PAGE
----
We have two great teenage kids, which I’m thankful for, but unfortunately this also means that I can’t totally cut off contact because we have to co-parent. Co-parenting with a narcissist has been by far the biggest challenge for me. I have no interest in any romantic relationship with him, but I know that our kids need both parents to work together for their benefit. I’ve spent years trying to reason with him and figure out what was wrong with him. Why is my ex still so angry with and cruel to me? After all, he left me. He got what he wanted, didn’t he? How could a parent not want what’s best for their children? Shouldn’t we be able to put our differences aside and co-parent for their sake? These are just a few of the questions I’ve struggled with.

    I recently figured out that the answer is that he is a classic narcissist. He’s sick and will never change. There’s no reasoning with them or talking common sense to them. There’s no hope of a successful co-parenting relationship. The best thing that I can do is to minimize contact with the narcissist, focus on being a good parent to my kids and set a good example for them. Sometimes I feel sad for my ex and a loss for what could have been, but the truth is that it never was going to last because he didn’t have the capacity. The person I married and vowed to spend the rest of my life with was a fake.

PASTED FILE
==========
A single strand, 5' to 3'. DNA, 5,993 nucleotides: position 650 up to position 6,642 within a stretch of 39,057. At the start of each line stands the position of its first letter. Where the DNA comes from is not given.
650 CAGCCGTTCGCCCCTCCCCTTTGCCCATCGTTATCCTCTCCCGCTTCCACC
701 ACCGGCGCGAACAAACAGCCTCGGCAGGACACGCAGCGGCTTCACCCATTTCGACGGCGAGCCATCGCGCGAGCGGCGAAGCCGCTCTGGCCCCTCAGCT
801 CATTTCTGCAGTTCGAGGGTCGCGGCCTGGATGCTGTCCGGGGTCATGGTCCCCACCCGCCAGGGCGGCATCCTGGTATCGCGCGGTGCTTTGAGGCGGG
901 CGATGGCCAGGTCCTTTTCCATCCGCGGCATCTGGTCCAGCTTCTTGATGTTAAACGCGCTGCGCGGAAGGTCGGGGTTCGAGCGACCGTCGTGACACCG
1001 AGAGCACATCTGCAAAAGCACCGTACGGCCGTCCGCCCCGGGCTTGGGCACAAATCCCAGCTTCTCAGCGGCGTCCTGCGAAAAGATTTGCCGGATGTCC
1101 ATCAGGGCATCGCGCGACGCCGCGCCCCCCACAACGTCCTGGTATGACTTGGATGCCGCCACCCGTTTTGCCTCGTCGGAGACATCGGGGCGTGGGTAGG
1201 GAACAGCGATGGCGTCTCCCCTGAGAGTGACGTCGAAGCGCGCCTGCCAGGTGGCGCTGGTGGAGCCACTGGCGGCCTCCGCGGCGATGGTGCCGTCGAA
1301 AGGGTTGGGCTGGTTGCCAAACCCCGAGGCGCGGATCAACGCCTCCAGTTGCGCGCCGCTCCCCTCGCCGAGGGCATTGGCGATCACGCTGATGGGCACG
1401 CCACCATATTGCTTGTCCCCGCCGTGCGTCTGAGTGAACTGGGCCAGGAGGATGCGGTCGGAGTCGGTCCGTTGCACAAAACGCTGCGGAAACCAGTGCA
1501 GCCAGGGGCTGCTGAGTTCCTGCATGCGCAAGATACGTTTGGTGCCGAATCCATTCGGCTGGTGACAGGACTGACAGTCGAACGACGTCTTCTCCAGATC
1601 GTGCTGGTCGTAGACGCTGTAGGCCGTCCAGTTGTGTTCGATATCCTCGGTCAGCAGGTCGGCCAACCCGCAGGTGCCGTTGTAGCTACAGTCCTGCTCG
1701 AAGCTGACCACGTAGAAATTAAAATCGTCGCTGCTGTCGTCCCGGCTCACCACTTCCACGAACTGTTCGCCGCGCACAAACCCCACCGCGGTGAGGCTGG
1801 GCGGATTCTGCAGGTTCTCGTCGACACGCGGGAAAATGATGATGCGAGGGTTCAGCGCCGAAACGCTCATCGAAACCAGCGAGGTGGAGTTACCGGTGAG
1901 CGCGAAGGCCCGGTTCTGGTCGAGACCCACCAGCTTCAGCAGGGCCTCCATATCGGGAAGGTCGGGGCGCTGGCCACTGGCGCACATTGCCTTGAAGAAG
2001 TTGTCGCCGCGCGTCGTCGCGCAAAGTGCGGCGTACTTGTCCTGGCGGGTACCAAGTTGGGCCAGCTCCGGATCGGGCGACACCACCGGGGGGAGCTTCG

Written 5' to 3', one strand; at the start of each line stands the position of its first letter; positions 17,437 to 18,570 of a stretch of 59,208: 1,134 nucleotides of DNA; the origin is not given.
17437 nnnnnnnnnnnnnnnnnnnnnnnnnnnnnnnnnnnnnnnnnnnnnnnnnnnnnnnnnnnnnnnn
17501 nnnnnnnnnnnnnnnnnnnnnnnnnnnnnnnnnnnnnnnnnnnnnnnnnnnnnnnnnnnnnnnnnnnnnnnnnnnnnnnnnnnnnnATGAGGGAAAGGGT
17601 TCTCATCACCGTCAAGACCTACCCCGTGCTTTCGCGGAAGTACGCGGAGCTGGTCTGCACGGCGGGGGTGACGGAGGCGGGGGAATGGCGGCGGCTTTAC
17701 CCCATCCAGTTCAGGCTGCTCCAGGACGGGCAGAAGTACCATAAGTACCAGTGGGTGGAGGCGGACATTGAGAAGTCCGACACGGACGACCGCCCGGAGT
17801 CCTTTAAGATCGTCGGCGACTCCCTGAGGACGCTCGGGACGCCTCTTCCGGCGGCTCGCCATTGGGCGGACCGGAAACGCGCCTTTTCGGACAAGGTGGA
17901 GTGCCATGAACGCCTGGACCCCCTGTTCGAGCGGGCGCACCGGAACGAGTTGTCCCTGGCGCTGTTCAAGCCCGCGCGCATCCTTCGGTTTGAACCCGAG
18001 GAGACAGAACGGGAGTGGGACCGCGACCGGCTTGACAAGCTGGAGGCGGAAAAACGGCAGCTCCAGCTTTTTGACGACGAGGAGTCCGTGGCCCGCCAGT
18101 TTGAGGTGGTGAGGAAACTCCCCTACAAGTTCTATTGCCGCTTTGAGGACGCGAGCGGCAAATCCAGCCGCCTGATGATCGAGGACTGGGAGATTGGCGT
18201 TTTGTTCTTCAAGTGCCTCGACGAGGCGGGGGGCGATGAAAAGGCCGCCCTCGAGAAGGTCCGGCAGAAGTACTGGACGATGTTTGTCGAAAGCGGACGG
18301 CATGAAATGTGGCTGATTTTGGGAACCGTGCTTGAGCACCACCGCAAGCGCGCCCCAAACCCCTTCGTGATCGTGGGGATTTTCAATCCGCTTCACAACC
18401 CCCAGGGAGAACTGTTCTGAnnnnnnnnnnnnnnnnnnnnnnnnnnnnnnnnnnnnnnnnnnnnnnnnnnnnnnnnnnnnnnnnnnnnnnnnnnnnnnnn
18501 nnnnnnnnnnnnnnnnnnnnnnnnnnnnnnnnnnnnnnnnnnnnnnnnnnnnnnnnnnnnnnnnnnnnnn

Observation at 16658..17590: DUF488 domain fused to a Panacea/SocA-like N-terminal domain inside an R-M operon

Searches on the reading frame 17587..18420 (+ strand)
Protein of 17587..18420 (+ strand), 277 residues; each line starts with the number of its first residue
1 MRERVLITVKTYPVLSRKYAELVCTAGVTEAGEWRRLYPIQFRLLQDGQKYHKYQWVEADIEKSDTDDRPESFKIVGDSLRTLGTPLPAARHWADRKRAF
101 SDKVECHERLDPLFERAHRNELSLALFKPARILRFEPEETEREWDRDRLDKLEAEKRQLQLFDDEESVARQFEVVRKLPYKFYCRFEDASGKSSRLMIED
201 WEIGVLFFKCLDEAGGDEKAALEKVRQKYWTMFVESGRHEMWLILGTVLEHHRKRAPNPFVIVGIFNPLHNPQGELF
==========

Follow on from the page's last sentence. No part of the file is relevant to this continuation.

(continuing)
I’ve learned that life’s not fair, but we can still move on and find happiness. I’m still a work in progress but even a bad day without him is better than a good day with a narcissist. I have hope for my future. My advice to any others in this situation is to hang in there because it does get better. Tough situations make us stronger and more insightful. That’s how we conquer the narcissist; we survive.